Coming out against the backdrop of AIDS

Mark recalls how AIDS gave him 'a fight to join' and enabled him to feel part of the LGBT community when he came out.

Duration 02:45


M: [sighs] It's the lies isn't it – d'you know what I mean? To, to [sighs] to stay in the closet. Think a lot of people don't, don't realise that – you know you have to – you have to lie and you have to limi... So when you're living with a group of people that you've known a long time um – and I'd start to have friends from 16 to 18 when I was in the sixth form. Things improved for me a little bit socially in that sense.

You know I used to go out – there was a group of lads and we used to go out... drinking in Morley on a Friday night. So the social side of things had improved a little bit by then. But of course by then as well um... the AIDS crisis was all in the news. So the kind of backdrop to me kind of like coming to terms with... my sexuality was a whole lot of negativity and er stigma and um... stuff going on.

In the news and on the TV I remember watching um – I was very interested in AIDS obviously so I was like making sure I was totally up to date on everything that happening, watching all the TV shows. And I remember a guy going on um on like a talk type – it was like a Question Time type thing arranged specifically on AIDS. And this guy arguing that um being gay should be made illegal again. So... [nervous laugh] there was quite a lot of uh... negativity but um...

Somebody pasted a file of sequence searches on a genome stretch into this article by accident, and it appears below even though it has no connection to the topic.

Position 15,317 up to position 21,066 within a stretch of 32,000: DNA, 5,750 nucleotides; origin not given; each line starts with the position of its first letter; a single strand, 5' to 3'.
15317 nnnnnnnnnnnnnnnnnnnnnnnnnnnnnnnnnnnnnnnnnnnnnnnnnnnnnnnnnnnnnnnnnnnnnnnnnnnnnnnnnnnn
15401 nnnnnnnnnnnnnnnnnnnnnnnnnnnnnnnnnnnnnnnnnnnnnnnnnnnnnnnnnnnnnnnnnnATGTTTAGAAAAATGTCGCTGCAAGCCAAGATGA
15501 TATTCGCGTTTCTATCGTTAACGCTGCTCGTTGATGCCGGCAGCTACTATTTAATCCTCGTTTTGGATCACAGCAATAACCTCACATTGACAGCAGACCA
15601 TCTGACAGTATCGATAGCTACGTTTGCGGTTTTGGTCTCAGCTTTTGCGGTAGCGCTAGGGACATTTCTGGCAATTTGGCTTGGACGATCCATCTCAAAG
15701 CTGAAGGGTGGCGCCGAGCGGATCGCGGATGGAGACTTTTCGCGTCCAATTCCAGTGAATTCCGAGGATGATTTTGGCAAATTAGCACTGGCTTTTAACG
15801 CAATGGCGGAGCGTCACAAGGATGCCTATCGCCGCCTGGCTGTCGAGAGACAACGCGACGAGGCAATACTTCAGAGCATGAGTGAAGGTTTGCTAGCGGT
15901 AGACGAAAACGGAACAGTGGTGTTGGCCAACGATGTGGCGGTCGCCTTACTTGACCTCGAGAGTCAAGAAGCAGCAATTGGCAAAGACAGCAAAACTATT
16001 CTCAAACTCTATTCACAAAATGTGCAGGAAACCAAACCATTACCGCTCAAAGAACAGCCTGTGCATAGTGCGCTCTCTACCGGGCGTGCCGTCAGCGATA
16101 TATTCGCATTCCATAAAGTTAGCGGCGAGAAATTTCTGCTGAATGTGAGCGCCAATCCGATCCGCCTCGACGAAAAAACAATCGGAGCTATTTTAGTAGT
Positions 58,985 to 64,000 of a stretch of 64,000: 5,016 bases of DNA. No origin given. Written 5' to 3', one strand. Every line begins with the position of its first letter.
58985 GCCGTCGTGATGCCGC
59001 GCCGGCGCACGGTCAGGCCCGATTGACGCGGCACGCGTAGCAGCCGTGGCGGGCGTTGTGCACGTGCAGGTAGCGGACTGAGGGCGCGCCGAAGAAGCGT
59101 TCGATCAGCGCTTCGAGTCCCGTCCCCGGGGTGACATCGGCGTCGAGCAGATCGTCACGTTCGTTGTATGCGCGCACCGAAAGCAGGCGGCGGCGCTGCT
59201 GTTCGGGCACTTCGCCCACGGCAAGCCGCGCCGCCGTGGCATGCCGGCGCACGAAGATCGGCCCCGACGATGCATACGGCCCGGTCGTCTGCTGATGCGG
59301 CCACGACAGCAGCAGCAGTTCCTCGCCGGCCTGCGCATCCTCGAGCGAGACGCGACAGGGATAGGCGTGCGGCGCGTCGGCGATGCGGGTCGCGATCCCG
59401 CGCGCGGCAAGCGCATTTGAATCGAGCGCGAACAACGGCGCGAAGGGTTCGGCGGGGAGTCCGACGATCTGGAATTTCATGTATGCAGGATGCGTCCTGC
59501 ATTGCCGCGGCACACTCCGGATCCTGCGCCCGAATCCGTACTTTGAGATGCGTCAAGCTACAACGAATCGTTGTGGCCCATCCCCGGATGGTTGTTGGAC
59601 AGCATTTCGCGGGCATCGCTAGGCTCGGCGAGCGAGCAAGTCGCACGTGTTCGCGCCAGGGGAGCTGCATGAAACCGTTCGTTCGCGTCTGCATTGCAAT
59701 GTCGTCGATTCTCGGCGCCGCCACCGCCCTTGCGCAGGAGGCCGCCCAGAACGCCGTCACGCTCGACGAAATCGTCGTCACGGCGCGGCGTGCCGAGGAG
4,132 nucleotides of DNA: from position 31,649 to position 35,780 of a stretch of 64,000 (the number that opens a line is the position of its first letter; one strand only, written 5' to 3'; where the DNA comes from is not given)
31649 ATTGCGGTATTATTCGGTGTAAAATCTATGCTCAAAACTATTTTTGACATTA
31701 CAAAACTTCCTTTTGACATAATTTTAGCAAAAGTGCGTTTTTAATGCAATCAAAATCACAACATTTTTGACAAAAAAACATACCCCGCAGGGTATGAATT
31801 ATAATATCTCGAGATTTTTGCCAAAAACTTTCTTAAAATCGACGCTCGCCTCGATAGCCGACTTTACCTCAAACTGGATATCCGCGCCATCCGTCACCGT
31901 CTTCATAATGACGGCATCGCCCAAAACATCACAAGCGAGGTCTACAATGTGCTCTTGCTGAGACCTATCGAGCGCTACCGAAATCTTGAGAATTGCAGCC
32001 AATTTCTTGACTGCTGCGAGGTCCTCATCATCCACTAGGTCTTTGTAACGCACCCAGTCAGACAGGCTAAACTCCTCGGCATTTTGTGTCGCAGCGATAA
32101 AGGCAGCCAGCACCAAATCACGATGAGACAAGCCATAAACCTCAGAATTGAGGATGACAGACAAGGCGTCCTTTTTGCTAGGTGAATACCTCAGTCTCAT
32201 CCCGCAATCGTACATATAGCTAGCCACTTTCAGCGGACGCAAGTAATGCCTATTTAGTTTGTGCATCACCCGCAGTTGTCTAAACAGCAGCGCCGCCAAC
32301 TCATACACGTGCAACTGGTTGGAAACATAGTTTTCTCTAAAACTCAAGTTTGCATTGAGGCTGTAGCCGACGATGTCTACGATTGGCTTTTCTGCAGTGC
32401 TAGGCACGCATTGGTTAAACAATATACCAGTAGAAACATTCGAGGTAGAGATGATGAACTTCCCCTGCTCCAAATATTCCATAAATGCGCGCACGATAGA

So it's scary in that sense but in the um – on the other side of it. It, it did activate me as well. You know it gave me a... something to – I don't know cl- grab on to. Whether it was something to... it gave me a fight to join [laughs]. So it did have its positive benefits and I, I thought at the time that you know uh I would never get HIV because I understood – you know how it was transmitted. And um I was just gonna use condoms.

Um and then you know when I did come out after 18 everyone was using condoms in 1988. It was like blanket [pause] blanket usage at that time. So I was never scared of AIDS, never scared of catching it. [Pause] um but it did give me – you know a way to openly fight against public hostilities against gay people um without coming out. So in a sense it had a [nervous laughter] practical use for me even though um – you know it made me realise that um I was becoming – I was uh coming – if I did come out I would be coming out into a really hostile environment. Or what I thought would be really hostile.